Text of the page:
Michelle Payne became the first woman jockey to win the $6.2 million Melbourne Cup yesterday on 100-1 outside Prince of Penzance.
It was a remarkable achievement, especially for a 7000 race veteran who’s battled chauvinism in her sport, including some of the owners who didn’t want her on the horse yesterday, and she let them know how she felt after winning.
But there’s also a deeper, beautiful story behind a sport that, whilst capturing the national imagination like nothing else, also offends animal rights activists, especially after veteran favourite Red Cadeaux pulled up lame today.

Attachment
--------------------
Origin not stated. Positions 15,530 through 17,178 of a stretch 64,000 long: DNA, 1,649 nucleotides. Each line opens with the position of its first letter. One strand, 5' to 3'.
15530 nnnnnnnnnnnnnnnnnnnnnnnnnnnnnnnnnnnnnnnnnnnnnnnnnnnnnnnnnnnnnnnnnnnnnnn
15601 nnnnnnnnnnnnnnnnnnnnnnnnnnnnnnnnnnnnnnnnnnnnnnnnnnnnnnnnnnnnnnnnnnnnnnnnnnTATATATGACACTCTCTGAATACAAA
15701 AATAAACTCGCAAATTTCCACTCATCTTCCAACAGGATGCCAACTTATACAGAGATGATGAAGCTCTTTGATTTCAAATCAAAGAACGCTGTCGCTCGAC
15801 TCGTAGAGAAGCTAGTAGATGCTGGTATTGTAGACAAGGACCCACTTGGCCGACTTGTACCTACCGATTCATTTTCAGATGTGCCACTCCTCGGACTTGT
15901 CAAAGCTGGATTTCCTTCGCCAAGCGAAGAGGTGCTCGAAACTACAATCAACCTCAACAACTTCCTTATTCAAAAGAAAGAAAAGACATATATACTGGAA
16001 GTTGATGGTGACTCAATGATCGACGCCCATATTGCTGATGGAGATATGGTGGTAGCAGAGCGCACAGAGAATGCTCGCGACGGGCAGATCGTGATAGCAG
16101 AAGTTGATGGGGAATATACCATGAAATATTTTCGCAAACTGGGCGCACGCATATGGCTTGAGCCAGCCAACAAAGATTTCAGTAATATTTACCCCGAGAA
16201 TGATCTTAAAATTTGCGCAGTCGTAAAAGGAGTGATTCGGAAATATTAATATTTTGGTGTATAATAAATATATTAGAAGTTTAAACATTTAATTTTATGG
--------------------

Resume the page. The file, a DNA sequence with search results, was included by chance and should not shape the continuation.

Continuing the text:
It’s a story of family and love.
Payne lost her mother when she was just six months old. Her sister – eight of the 10 Payne children who became jockeys – Brigid, died aged 36 in 2007 having fallen twice in her racing career.
Her brother Stevie has Down Syndrome and was integral to the success of Prince of Penzance, working as the horse’s strapper and spending a decade in the stables of trainer Darren Weir. He shares a house in Ballarat with his sister and on Saturday, pulled No. 1 from the barrier draw for the horse.
You don’t have to be a fan of horse racing to look at the Payne family story and know it’s something both deserved and wonderful.
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